In the time they’ve spent with their students, Van Gelder and Van Zee have not only built friendships but also encountered challenges. One is a gap in the ability to communicate. Neither of them speaks Korean, and because Korean schools tend to emphasize memorization over creative thinking, many of their students have memorized many English words but have never used them in conversation with an English-speaker.
“I’ve definitely learned to speak slowly!” Van Gelder says. “Since I can’t speak Korean, I feel pretty limited in what I can communicate sometimes. Hopefully God is using me in ways that I don’t quite know about!”
Another challenge is the gap between Korean and American culture. Both young men have come to realize how individualistic American culture is in light of the communal values of the Koreans with whom they interact. Van Gelder and Van Zee observe that while Americans are used to thinking primarily about their own opinions and schedules, and being independent, Koreans tend to think of the group first rather than the individual.
“The cultural differences remind me that there’s another way of thinking and seeing the world,” Van Zee says, relating what he’s learning now to his experience in the Middle East. “My culture has conditioned my understanding of the world and my habits, and rather than being frustrated by another culture’s way of doing things, I try to use it as a reminder of my own finitude. My perspective is not the only one worth considering.” The lesson both have learned in Busan is one of Christian humility.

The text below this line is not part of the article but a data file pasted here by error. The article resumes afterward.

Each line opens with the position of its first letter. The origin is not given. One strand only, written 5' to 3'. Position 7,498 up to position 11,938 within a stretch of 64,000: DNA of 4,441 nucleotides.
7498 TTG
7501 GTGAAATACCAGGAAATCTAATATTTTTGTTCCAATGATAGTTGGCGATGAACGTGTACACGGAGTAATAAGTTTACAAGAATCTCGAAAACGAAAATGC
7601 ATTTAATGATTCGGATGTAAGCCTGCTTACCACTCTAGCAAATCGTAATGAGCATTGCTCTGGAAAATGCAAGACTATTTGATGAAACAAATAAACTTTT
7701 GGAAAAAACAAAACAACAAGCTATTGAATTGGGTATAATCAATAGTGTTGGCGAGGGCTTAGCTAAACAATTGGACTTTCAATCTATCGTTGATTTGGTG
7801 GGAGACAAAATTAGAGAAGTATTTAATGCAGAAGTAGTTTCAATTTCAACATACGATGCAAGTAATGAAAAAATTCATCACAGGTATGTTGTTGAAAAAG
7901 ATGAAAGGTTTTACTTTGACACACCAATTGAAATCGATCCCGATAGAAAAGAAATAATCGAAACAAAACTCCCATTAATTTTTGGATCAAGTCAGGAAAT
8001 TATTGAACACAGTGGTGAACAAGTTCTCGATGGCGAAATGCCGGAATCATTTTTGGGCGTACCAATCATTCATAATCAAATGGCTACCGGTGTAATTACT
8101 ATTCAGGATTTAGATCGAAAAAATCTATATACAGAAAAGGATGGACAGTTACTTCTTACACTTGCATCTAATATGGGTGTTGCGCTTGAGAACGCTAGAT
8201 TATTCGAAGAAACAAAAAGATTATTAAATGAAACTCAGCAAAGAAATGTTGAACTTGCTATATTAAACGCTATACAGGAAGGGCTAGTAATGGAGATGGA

The biggest challenge for those teaching in Korea is to teach students how to think critically, says Shim. Van Zee adds, “The Korean educational system is based on memorization and repetition, not discussion and imagination.” They believe that young people—especially Christian young people—need to be shown how to criticize and be creative with knowledge and thinking.
“Before Adam and Justin left, I told them, ‘Don’t just teach English—try to teach them how to think. Agitate their minds,’” Shim says. Shim also spoke of the dualistic nature of Christianity in his country, where many people have little sense of a Christian worldview that affects all of life, even life outside of church. “Adam and Justin need to help Korean Christians with the idea of ‘every square inch,’” he says. “Every part of a person’s life belongs to God.”
Van Gelder and Van Zee have tried to follow Shim’s advice. “I hope God is using my work here to encourage students, to challenge them in their thinking,” says Van Zee. And as they strive to help their students become critical, Reformed thinkers as well as English speakers, Van Zee and Van Gelder have learned something about “every square inch” as well.
“While apart from what’s familiar in the U.S.,” Van Zee says to conclude his e-mail, “we know that the family of God is bigger than race or distance.”